Other Common Names: Pin colonnaire, Sapin de montagne (New Caledonia), Norfolk Island Pine (Norfolk Island), Bunya-bunya, Hoop Pine (Australia).
Distribution: Australia, New Guinea, New Caledonia, New Hebrides, and Norfolk Island. Planted as an ornamental elsewhere.
The Tree: Varies with species but commonly 150 ft in height with trunk diameters of 3 ft. Trees over 250 ft in height and diameters over 6 ft are reported. Plantation- grown trees in Hawaii reached a height of 90 ft and a diameter of 18 in. in 40 to 50 years.
General Characteristics: Heartwood light yellowish brown, occasionally with a pinkish tinge; not sharply demarcated from the straw-colored sapwood. Growth rings inconspicuous; lustrous; texture fine and even; grain typically straight; without distinctive odor or taste.
Weight: Basic specific gravity (ovendry weight/green volume) 0.42; air-dry density 31 pcf.
Mechanical Properties: (First set of data based on the 1-in. standard, second and third sets on the 2-in. standard.)
Moisture content Bending strength Modulus of elasticity Maximum crushing strength
(%) (Psi) (1,000 psi) (Psi)
Green (24) 7,100 1,410 3,170
12% 11,000 1,560 5,840
Green (6) 6,890 1,410 3,760
12% 13,100 1,880 7,060
Green (50) 6,120 1,460 3,170
12% 11,100 1,730 6,370
Janka side hardness 500 lb for green material and 650 lb at 12% moisture content. Forest Products Laboratory toughness 175 in.-lb for green material and 125 in.-lb for dry (5/8-in. specimen).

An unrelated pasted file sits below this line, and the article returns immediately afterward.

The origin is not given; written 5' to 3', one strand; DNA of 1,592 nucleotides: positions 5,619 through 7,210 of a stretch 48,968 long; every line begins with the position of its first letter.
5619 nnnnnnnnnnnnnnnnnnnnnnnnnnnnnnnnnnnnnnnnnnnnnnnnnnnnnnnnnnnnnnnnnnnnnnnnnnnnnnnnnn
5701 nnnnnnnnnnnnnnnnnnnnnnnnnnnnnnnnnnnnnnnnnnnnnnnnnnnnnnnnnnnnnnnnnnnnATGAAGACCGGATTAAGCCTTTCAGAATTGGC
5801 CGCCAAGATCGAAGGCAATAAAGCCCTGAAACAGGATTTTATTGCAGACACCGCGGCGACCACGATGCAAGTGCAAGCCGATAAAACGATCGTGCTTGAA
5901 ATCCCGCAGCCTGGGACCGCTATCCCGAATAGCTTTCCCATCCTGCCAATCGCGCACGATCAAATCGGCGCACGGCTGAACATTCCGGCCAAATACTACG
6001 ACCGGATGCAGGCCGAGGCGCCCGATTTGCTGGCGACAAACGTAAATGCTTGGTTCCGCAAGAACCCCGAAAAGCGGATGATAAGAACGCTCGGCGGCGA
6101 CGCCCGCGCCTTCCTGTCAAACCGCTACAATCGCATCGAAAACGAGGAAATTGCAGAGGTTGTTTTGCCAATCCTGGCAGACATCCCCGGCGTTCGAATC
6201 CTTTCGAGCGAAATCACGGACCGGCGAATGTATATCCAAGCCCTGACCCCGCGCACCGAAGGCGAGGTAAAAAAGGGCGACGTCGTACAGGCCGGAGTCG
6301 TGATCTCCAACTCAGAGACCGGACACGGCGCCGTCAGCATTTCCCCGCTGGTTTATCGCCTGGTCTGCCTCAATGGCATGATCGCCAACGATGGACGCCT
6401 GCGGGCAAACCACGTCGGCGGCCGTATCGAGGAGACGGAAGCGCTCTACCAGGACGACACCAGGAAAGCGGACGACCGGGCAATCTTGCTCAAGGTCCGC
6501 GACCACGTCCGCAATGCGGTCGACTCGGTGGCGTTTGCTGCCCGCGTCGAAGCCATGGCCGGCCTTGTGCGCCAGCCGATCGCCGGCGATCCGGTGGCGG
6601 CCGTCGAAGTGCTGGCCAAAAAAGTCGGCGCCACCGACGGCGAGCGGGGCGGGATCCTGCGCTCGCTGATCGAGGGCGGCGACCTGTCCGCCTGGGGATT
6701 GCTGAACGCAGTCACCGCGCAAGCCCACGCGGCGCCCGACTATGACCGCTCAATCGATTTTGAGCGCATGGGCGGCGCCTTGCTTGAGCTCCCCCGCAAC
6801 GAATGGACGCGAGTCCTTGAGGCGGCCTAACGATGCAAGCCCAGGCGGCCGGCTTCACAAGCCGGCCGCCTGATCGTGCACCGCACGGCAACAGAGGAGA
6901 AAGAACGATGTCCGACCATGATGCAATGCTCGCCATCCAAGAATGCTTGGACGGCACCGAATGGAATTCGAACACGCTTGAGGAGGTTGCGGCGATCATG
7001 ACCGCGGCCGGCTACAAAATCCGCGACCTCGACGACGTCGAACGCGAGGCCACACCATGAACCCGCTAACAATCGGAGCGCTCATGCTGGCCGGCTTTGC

Drying and Shrinkage: The timber is easy to air season with little or no degrade. Kiln schedule T10-D5S is suggested for 4/4 stock and T8-D4S for 8/4. Shrinkage green to ovendry: radial 3.5%; tangential 5.3%; volumetric 8.9%. Movement in service is small.
Working Properties: The wood is easy to work with hand and machine tools; dense small knots are common and cause some torn and chipped grain in planing. Easy to nail and glue.
Durability: The timber is nondurable; sapwood is vulnerable to blue stain.
Preservation: The wood is reported to be easily treated.
Uses: Interior joinery, boxes, flooring, veneer and plywood, light construction, furniture components, patterns, pulp and paper.
Additional Reading: (6), (24), (50)
6. Bolza, E., and N. H. Kloot. 1963. The mechanical properties of 174 Australian timbers. CSIRO Div. For. Prod. Technol. Pap. For. Prod. Aust. No. 25.
24. Gerhards, C. C. 1967. Physical and mechanical properties of "Norfolk Island-Pine" grown in Hawaii. USDA For. Serv. Res. Pap. FPL 73. For. Prod. Lab., Madison, Wis.
50. Ryan, A. 1959. The mechanical properties of Klinki and Parana Pines. CSIRO Div. of For. Prod. Technol. Pap. No. 5.
From: Chudnoff, Martin. 1984. Tropical Timbers of the World. USDA Forest Service. Ag. Handbook No. 607.